Friday, October 10, 2008

Measuring trust in the world market

Performance of Libor 3 month. Source.

Strictly defined, the Libor is the 'London interbank offered rate.' Practically defined, I just heard a commentator on CNBC (I didn't catch his name) say something to the effect that the Libor is "a measurement of trust between banks."

Using the practical definition, the data suggest social relations among economic organizations -- in this case, banks -- are constrained by severe distrust. This means that all the 'liquidity' that the central banks pump into the system basically will be worthless in solving the problem because banks, no matter how much money they have, don't feel certain that any potential lending partners are reliable.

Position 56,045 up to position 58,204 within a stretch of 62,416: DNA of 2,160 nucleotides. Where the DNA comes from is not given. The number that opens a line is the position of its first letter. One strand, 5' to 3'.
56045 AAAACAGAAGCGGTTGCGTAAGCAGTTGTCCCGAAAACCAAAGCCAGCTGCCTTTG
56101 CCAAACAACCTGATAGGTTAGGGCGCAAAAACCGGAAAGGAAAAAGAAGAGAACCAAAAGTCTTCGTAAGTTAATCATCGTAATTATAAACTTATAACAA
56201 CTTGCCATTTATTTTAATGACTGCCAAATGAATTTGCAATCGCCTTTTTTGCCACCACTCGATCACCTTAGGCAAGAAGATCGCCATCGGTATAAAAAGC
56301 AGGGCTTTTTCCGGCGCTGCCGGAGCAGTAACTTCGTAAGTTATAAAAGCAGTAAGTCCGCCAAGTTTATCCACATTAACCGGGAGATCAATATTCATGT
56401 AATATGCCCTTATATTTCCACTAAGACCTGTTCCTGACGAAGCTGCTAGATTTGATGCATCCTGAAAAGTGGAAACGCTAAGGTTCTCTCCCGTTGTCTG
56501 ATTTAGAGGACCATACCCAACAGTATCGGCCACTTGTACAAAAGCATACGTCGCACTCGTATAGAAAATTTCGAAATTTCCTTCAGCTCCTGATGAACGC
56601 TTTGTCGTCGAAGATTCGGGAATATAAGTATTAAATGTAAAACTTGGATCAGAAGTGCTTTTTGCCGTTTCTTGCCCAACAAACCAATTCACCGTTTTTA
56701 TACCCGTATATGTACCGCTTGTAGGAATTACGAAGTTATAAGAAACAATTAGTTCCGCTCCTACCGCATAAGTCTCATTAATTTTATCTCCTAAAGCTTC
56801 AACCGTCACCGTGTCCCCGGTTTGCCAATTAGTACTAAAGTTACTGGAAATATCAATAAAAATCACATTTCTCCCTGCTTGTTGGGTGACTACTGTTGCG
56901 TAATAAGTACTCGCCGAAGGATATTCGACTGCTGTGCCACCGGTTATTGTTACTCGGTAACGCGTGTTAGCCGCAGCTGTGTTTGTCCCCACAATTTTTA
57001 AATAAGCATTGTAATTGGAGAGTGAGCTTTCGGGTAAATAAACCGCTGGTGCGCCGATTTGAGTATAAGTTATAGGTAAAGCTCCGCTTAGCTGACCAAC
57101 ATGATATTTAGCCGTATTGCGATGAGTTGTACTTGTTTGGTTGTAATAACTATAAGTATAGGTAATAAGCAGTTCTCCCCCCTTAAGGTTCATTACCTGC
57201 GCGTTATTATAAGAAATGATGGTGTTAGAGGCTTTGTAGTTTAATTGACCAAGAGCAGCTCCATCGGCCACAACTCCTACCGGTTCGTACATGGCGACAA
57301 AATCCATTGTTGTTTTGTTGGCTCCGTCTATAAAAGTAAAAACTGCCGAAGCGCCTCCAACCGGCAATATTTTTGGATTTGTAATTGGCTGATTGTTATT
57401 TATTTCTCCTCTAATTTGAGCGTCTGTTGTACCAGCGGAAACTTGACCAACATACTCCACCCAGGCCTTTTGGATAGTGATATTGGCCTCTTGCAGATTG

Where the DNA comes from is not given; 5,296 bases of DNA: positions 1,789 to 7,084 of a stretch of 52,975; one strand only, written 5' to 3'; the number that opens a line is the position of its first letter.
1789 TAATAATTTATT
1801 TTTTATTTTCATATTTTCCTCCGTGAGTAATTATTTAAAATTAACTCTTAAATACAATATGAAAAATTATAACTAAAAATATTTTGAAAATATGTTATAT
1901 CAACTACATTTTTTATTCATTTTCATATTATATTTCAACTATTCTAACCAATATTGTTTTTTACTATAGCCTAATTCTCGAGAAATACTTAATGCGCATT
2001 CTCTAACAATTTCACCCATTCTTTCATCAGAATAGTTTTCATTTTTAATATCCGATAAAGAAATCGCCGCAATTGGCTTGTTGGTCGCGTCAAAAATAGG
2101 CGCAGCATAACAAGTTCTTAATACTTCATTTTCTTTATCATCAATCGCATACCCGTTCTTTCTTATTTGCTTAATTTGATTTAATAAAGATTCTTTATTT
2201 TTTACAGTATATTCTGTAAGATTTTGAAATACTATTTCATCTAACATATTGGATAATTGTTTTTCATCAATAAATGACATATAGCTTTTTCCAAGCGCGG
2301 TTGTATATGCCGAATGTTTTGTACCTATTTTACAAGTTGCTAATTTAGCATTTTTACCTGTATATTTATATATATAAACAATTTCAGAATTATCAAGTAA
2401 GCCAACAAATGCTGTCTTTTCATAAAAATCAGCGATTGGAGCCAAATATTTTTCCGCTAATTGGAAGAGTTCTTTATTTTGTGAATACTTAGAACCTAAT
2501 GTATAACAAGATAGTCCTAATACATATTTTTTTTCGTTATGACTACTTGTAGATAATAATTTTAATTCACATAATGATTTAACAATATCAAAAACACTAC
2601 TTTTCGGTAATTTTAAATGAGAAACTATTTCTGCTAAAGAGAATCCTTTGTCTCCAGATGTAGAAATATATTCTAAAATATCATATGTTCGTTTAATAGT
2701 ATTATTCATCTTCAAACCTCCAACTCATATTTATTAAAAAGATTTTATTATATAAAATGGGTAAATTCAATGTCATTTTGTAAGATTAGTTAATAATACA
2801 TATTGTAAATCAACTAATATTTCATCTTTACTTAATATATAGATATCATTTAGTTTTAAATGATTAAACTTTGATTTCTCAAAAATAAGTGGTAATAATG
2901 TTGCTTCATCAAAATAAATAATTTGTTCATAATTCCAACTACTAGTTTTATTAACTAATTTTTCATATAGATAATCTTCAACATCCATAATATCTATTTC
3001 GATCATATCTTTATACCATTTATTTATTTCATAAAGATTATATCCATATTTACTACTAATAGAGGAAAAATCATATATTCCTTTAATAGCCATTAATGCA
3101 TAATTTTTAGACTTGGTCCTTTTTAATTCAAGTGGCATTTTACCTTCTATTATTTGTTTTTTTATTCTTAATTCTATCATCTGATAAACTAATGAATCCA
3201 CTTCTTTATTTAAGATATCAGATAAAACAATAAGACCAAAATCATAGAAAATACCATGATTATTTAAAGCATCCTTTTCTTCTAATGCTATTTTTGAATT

The image above shows the drastic up-tick in the cost of interbank lending. The key implication is that the pro-active monetary policy we have recently seen from the world's central banks is limited in its effectiveness in the face of wild uncertainty and distrust. It is not a lack of money but rational distrust that is shutting down economic growth. Somehow, someway, the economic leaders who are governing this crisis must find a way to change the way banks and other economic actors are interpreting their surroundings. Right now, it is rational to distrust. Until this is changed, the crisis will continue.

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